Digital Curation summit asks, what do today’s curators need to know?
Whether they manage bits for their local historical society or the Library of Congress, the digital era has placed added demands on today’s curators. The growing need for training in these new skills is one of the motivations for the University of Maine’s just-launched Digital Curation graduate program, but U-Me is not alone in recognizing this need.
On January 8th a Digital Curation summit in Washington, DC, brought together educators from U-Me together with the first wave of digital curation programs to meet with professional curators, librarians, and archivists from nationwide institutions with the aim of defining the knowledge and skills needed by today’s information caretakers.
Organized by Peter Botticelli of the University of Arizona and Phyllis Hecht and Joyce Ray of Johns Hopkins with Michele Cloonan of Simmons, the summit included curators and librarians from the Smithsonian, Art Institute of Chicago, National Archives, and Library of Congress, as well as additional educators from UNC, Illinois, and Maryland.
Some participants, such as Emily Gore of the Digital Public Library of America, represented repositories eager for digital content. Others, like Sayeed Choudhury of Hopkins, sat on the other side of the firehose. Choudhury explained how astronomers today generate a petabyte of data every 10 hours–a glut of data that requires new paradigms for publication. Choudhury described science’s new approach to research data as “publish first and clean up after.”
Bill Moen of the University of North Texas called for alternative credentialing systems for curators. Moen and U-Me’s Jon Ippolito held up digital badges as a system that is more fine-grained and/or interdisciplinary than traditional degrees. U-Me’s online tutorials for Digital Curation and other subjects already use such a badging system, building on research by Still Water’s John Bell.
Ippolito promoted the idea of crowdsourced curating, a strategy analyzed in his upcoming book with Richard Rinehart Re-Collection. Pamela Wright, Chief Innovation Officer at National Archives And Records, described a “Citizen Dashboard” that allowed Internet visitors to transcribe handwritten documents. Wright’s team had expected progress to take months or years, but three-quarters of the texts were already transcribed by end of the first week–and in some cases translated.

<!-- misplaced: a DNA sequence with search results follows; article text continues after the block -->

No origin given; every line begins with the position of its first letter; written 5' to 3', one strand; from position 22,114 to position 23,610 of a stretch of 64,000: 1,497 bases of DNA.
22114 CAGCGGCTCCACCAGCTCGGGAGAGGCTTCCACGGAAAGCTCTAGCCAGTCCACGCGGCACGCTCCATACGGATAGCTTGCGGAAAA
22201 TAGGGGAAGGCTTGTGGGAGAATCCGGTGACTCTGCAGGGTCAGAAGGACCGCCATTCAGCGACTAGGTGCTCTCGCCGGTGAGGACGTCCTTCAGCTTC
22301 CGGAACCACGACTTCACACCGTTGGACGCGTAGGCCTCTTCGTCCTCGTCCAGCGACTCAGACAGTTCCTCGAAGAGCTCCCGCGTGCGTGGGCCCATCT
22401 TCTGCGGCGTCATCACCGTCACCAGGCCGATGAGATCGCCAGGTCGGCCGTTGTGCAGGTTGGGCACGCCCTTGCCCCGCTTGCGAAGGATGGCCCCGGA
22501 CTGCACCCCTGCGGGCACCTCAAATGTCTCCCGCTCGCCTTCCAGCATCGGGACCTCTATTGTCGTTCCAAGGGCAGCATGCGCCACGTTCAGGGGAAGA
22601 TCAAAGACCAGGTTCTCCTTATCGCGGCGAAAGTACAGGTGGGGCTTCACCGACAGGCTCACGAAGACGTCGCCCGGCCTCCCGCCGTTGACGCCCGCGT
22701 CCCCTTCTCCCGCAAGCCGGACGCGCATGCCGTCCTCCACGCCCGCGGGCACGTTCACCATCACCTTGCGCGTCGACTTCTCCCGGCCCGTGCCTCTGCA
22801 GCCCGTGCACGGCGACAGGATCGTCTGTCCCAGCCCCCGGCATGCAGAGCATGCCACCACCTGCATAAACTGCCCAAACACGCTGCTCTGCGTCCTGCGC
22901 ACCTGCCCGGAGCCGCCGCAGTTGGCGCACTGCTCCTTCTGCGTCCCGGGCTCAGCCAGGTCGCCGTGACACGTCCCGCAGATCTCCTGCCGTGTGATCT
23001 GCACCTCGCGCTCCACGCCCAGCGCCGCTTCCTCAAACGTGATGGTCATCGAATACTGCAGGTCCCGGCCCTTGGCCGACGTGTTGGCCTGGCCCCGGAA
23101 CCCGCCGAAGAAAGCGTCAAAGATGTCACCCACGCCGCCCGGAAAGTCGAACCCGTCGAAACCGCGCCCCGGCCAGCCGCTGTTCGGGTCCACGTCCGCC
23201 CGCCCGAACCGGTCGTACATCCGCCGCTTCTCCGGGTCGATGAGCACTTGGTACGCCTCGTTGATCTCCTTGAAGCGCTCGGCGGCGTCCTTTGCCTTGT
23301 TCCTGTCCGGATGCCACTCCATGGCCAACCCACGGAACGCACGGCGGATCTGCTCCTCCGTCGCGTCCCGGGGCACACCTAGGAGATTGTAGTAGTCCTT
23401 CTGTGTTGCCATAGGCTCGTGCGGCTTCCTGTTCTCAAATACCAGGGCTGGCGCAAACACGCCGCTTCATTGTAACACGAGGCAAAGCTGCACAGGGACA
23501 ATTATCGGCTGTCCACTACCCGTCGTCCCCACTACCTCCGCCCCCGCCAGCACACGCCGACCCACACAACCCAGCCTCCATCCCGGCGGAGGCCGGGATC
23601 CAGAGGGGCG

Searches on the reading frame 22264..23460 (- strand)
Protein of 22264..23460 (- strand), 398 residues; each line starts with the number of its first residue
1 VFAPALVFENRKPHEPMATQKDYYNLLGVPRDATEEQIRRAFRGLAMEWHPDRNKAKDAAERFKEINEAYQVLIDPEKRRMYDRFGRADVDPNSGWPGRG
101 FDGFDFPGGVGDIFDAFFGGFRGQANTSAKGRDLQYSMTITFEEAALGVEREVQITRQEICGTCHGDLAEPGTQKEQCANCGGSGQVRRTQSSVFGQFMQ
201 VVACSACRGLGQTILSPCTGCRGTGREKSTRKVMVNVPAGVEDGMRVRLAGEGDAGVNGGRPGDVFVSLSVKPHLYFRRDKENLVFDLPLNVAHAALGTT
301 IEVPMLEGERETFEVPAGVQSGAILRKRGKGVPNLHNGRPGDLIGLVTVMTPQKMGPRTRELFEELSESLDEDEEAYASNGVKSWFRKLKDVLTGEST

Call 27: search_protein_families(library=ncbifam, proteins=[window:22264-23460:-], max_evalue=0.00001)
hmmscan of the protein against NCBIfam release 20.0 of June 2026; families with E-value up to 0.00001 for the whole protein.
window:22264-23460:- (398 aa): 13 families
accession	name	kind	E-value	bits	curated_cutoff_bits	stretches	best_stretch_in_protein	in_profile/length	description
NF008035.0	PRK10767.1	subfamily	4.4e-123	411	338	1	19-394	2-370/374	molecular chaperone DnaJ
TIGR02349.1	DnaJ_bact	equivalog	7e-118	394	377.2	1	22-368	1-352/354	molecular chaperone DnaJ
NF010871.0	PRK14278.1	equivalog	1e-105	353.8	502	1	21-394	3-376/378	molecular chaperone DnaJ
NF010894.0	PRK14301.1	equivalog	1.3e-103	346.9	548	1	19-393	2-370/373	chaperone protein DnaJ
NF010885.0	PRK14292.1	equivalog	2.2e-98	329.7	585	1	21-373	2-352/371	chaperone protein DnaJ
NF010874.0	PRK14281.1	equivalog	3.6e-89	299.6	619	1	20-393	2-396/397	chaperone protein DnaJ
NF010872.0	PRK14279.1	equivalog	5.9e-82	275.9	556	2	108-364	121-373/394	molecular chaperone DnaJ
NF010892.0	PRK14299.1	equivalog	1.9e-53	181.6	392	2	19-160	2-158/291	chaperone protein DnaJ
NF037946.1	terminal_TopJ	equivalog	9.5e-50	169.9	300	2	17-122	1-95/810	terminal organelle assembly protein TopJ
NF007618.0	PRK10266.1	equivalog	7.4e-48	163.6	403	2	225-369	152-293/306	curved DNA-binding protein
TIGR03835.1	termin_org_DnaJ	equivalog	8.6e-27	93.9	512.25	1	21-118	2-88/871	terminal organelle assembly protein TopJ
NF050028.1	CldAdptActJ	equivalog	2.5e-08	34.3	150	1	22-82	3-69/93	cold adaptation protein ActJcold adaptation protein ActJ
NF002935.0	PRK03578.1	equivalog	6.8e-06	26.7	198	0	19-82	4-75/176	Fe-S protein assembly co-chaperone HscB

In response to a question about the quality of crowdsourced projects like this, Wright described one of her students “correcting” a misspelling in one of the documents, only to be admonished by the crowd that the correct archival practice is to leave the misspelling in place.
Three-dimensional scanning offered other examples of crowdsourcing cited by the assembled participants, including Erin Coburn’s 3d “scanathan” at the Metropolitan in collaboration with Makerbot.
3d fabrication can also help repatriate objects taken from specific communities, sometimes with surprising results. The Smithsonian’s Gunter Waibel described an Alaskan tribal leader who needed to pass on the ritual duties associated with an orca-shaped hat, but whose health was failing too quickly to wait for the full repatriation process. In response, a replica of the killer-whale hat was scanned from the original, milled, and repainted by an artist, and sent to the tribe to be used in the ceremony.
Since then, Waibel reported, the Smithsonian has heard from native communities who would prefer to use the replica and keep the original in a museum. (While it confuses traditional Euroethnic understandings of authenticity, this choice resonates with Joline Blais’ analysis of the Malanggan.)